30 December 2012

Finlaysonia fun at Mandai

Funny furry Finalysonia blossoms! With strange curly things in the middle.
I saw several of these on the Critically Endangered climbing Kalak kambing (Finlaysonia obovata) climbers at Mandai mangroves this evening. A quick mizzly trip (miserable drizzle) and yet we saw interesting stuff in this special mangrove.

Here's what it looks like from another angle. To me, it looks like a cookie with icing on it, or perhaps I'm just hungry. Some say the flowers have a noxious smell and are believed to be pollinated by flies and beetles that are attracted to rotting carcasses. But I didn't smell anything.
How cute to see the beginnings of the fruit! Eventually, it will become a large ridged fruit that looks like two horns of a buffalo. Or as Jose says, like a fat moustache.
I took the time to look more carefully at the animals in the mangroves today. Among the leaves there were lots of spiders and other insects like this cricket.
In the pools, there were little gobies, lots of mangrove flatworms but alas, no mangrove slugs.
There were many little crabs everywhere. But the prettiest are these colourful Face-banded crabs (Perisesarma sp.)
Jose found some Black-mouth nerites (Dostia cornucopia) which are only found in the mangroves.
Also some Red-mouth mangrove nerites (Dostia violacea).
And these odd little snails. I don't know what they are but I also saw them grazing on the mud and seagrasses too.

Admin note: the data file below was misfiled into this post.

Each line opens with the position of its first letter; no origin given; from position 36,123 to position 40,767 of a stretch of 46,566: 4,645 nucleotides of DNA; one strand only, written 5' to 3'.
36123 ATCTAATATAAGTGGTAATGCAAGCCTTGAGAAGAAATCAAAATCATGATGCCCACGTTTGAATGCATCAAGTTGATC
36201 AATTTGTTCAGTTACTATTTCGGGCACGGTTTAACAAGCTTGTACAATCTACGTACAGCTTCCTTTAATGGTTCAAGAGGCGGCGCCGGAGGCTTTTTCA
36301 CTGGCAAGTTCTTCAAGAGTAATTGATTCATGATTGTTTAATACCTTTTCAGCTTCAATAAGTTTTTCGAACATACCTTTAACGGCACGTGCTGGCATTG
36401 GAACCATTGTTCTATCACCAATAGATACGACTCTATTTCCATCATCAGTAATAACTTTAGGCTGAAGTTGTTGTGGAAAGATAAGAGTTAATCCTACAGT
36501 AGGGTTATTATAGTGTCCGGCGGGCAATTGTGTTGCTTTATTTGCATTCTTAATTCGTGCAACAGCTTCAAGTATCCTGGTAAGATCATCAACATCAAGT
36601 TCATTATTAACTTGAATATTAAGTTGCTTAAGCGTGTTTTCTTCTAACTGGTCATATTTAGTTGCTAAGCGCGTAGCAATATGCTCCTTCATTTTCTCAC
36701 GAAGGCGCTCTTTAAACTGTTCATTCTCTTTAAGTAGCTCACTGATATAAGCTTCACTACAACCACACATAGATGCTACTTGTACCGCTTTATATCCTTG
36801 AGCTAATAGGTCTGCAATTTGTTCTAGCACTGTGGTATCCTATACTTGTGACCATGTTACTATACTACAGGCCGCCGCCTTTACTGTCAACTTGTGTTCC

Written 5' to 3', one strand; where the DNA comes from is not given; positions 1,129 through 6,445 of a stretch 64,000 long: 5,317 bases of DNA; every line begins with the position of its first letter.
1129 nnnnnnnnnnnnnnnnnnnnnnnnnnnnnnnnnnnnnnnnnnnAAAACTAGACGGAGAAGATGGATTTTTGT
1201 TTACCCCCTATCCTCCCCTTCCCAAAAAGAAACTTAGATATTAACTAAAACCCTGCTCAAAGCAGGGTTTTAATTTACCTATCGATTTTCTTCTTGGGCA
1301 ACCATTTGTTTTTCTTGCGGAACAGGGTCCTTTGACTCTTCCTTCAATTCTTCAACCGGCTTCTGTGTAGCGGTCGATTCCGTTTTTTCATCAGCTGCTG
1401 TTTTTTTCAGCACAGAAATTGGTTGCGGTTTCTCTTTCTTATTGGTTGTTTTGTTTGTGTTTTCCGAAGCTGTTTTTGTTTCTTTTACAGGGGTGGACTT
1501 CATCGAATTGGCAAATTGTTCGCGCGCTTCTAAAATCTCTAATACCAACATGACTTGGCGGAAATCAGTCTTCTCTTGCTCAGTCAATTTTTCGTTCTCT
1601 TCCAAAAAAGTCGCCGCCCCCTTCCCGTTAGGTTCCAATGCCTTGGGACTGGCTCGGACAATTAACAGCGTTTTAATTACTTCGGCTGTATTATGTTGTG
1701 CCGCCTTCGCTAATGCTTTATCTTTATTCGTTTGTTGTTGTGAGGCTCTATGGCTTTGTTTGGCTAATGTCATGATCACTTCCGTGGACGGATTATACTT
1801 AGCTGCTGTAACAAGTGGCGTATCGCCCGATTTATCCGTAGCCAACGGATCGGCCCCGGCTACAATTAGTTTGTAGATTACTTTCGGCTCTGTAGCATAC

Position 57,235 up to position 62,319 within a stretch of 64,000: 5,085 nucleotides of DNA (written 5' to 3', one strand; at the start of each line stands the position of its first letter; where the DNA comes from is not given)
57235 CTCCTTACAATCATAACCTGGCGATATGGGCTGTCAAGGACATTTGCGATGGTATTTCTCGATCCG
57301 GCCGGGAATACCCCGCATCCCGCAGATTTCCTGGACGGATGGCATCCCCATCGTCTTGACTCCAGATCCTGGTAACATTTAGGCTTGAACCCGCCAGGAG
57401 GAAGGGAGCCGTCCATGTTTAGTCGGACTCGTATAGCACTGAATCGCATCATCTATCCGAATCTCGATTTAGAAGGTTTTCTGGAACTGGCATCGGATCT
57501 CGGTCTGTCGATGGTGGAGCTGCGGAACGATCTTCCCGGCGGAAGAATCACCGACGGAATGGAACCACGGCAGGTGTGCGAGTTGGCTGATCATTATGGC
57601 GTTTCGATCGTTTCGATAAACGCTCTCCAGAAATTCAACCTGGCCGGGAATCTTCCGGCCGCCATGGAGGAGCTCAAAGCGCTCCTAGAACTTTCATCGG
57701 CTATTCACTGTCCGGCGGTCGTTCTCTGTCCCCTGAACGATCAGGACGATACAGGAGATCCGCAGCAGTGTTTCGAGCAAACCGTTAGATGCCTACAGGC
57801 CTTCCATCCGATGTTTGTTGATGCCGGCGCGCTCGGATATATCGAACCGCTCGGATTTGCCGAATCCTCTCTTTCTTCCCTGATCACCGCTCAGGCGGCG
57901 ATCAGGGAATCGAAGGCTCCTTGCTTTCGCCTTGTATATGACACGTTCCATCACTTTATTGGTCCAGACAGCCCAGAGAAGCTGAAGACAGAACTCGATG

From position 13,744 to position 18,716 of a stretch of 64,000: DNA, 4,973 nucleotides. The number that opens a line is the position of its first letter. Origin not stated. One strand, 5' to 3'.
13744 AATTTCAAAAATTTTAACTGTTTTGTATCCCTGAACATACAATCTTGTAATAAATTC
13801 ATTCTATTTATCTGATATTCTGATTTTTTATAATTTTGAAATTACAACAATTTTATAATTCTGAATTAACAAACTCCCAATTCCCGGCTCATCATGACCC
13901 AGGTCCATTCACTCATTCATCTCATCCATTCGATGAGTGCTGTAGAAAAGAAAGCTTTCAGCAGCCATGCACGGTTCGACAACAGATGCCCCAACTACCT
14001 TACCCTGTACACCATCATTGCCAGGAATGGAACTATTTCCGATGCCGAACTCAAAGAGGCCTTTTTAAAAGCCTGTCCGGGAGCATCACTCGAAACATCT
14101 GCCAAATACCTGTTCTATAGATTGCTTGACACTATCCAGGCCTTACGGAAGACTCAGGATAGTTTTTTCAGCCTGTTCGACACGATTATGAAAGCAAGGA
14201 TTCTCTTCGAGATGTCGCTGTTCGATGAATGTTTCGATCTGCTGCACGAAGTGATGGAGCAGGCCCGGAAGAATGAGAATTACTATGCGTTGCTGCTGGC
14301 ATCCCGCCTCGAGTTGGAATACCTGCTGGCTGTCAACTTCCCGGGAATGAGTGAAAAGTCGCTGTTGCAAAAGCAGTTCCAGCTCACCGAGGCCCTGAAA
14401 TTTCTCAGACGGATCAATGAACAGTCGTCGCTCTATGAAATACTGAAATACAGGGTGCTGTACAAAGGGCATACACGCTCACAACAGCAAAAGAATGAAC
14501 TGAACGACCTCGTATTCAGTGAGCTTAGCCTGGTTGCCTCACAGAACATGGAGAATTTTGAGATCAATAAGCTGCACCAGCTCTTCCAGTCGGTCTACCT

The strangest thing I came across today was a crab moult hanging off a branch. Did the crab climb all the way up to moult? Or did this get stranded by the low tide?
It was good to see that the rare Beccari's seagrass (Halophila beccarii) is still doing well here. They grow densely and are a fresh green.
Oh dear, we saw several large trees that have fallen over.
Here's another tall tree that look like it just fell over. One possible reason for this is erosion and loss of sediments as the major rivers that used to drain into this area in the past due to damming for reservoirs. It's a long term threat to our Northern mangroves including those at Sungei Buloh Wetland Reserve.
We also came across this propagule that was bright pink! I learnt from Dr Yong that these are called 'albino' propagules and show that the mother tree was exposed to some kind of pollution. Propagules are baby trees that grow on the mother, and just like human babies, they react more severely to pollutants in the mother.
Jose took time from his brief visit home to join me on this trip! Which is great because I really shouldn't muck around in the mangroves alone.
This is my first trip here since June 2012! Alas, I wish I had more time to visit our mangroves more often.

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